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How to pre-heat your coffee roaster

How does your pre-heating routine compare with other coffee roasters? Let's explore some of the pre-heating best practices we've learned from other amazing roasters and compare them with our own pre-heating routine.

Why is pre-heating important?

The first roast of the day is always the most difficult in coffee roasting. Virtually every roaster I've come across has an issue getting their first roast to be consistent with their subsequent batches. Some roasters even intentionally throw away their first batch of the day or allocate it for "less important" coffees like decaf or cold brew. What a waste!

It doesn't have to be this way. There are effective ways of pre-heating the coffee roaster that can yield great results and provide a great first roast that is consistent with your subsequent batches. Let's look at the main idea behind pre-heating now.

The concept of pre-heating

There are two key objectives when it comes to pre-heating the coffee roaster.

1. The first is objective is the thermal energy stored within the coffee roaster. This is a result of the heat input from the burners and the length of time of the pre-heating routine. Of course, other factors like the ambient temperature, humidity, airflow within the roaster and drum speed will have an impact on the roaster's rate of storing thermal energy during the pre-heating phase.

2. The second objective is ensuring the thermal energy is evenly spread out within the roaster. It wouldn't do us much good if different parts of the roaster are heated up to different thermal states. It would result in an equally uneven roast. This is easy enough to achieve by ensuring sufficient airflow through the roaster during the pre-heating routine. Do not close off or reduce airflow to a minimum. You want a medium to strong airflow during this phase to help evenly heat up the roaster (Not to the point where the heat is being drawn out of the roaster, that would be too much and an inefficient use of the heat energy.)

Examples of roaster's warmup routines

1. Allowing the roaster's burner to idle at a fixed gas % for x amount of time.

2. Bringing the roaster to x temperature using maximum gas. Subsequently adjust the gas % to allow it to idle at that temperature for y amount of time.

3. Bringing the roaster to x temperature using a fixed % gas setting.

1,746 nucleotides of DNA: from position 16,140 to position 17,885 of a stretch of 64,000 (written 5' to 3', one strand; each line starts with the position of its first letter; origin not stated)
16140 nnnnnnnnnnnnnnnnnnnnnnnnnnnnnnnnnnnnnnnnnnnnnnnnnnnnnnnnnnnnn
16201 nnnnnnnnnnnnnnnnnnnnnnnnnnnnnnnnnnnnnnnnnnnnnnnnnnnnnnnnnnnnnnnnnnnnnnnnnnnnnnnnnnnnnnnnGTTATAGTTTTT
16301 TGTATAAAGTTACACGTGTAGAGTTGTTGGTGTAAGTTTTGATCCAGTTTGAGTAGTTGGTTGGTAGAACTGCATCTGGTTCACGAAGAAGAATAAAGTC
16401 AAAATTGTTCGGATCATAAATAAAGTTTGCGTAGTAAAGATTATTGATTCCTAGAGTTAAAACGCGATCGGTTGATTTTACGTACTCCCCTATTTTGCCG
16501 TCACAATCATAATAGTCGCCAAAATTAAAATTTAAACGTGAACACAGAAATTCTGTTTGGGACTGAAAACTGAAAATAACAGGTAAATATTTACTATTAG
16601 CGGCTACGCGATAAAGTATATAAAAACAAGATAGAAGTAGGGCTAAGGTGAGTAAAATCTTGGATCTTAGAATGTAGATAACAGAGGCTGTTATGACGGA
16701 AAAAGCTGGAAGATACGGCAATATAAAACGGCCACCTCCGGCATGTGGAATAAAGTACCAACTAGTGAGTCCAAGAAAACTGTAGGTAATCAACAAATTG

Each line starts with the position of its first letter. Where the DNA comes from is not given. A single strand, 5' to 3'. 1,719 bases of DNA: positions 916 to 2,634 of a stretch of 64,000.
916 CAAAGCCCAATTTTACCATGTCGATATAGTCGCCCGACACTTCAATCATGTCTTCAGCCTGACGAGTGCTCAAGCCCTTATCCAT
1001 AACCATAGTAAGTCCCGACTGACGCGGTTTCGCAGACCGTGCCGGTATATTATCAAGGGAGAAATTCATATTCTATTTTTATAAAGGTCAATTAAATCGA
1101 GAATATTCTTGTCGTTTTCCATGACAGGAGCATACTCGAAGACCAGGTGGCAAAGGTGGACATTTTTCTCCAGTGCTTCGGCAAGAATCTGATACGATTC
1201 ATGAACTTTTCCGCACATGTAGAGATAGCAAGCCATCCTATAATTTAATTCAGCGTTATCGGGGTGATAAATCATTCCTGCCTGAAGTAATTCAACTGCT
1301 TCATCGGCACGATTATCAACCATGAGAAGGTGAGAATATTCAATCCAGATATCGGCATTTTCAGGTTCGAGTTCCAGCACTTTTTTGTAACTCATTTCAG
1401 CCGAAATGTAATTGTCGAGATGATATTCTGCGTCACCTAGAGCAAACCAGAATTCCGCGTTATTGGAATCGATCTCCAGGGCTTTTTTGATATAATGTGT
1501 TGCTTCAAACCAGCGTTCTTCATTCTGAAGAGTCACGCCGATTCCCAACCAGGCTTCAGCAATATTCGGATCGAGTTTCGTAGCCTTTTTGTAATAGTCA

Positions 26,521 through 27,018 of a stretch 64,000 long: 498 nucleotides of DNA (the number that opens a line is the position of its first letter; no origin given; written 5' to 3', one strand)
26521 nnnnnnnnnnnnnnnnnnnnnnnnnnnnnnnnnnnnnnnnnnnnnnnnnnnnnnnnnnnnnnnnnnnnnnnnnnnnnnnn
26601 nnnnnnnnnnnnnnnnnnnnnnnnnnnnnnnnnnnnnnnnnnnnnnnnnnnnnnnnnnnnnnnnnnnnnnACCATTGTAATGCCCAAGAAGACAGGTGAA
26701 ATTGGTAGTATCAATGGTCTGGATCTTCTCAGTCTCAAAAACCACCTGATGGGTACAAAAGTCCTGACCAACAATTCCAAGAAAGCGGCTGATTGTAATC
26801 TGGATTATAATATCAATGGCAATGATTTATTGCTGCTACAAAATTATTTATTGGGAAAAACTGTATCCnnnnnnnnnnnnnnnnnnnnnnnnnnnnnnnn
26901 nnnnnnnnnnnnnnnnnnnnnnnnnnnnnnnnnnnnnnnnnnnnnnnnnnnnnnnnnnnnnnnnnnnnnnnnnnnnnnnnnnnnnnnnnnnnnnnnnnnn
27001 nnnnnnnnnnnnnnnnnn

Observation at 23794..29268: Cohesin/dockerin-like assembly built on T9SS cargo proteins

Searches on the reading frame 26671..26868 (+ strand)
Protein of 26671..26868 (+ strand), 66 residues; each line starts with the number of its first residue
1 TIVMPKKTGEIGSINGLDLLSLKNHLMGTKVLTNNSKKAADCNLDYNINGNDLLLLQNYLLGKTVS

4. Bringing the roaster to x temperature, flush out the heat using high airflow then return airflow to normal to allow it to return back to the same temperature. Repeat flushing y number of times.

Does your pre-heating routine resemble any of the above? Let us know how you like to pre-heat your roaster in the comments section below! Maybe even try the above and see how they work out for you.

Pre-heating best practices

As mentioned earlier, the ambient conditions can have an effect on the heating up of the coffee roaster. It is good practice to record these elements such as the ambient humidity, temperature and atmospheric pressure to see the effect they have on your pre-heating.

Another great practice as recommended by one of our roasting coaches, Ben Toovey, is to keep a roast curve of your warming up routine. That way, you have a reference curve that you can compare to see if you are warming up slower or faster than usual. This is especially helpful in countries with different seasons as they have a dramatic impact on the roaster's thermal energy.

Ben covers pre-heating and much more in his masterclass on quality control and roasting operations best practices. Learn more about his class in the Ultimate Coffee Roasting Course today!

Our method of pre-heating

We've come up with our own method of pre-heating. As mentioned in the video above, there are numerous variables to track to assess the thermal energy in the roaster. 

The explanation might be a bit complicated so here's a quick summary. 

Pre-heating to a specific BT/ET, with the Airflow, Drumspeed and Gas pressure kept to a fixed setting. Once you hit your specified BT/ET, you want your idling ROR to be the same every time you pre-heat your roaster. Comparing to your reference curve, If ROR is slower than normal= too cold. ROR is faster than normal = too hot.

So what's the best way to pre-heat your coffee roaster?

Pre-heating routines isn't a one size fits all and there are multiple routines that could work. What's important is to understand which variables to track and keep consistent in order to ensure optimal results with your own roaster.

Want to learn more about the 15 variables that impact coffee roasting? Check out our Ultimate Coffee Roasting Course! You'll get access to all our secrets, knowledge and experience in coffee roasting and even masterclasses from roasting champions around the world!

And if you have any coffee questions you'd like us to answer, leave them in the comments section below and we'll make sure to answer them in future posts.

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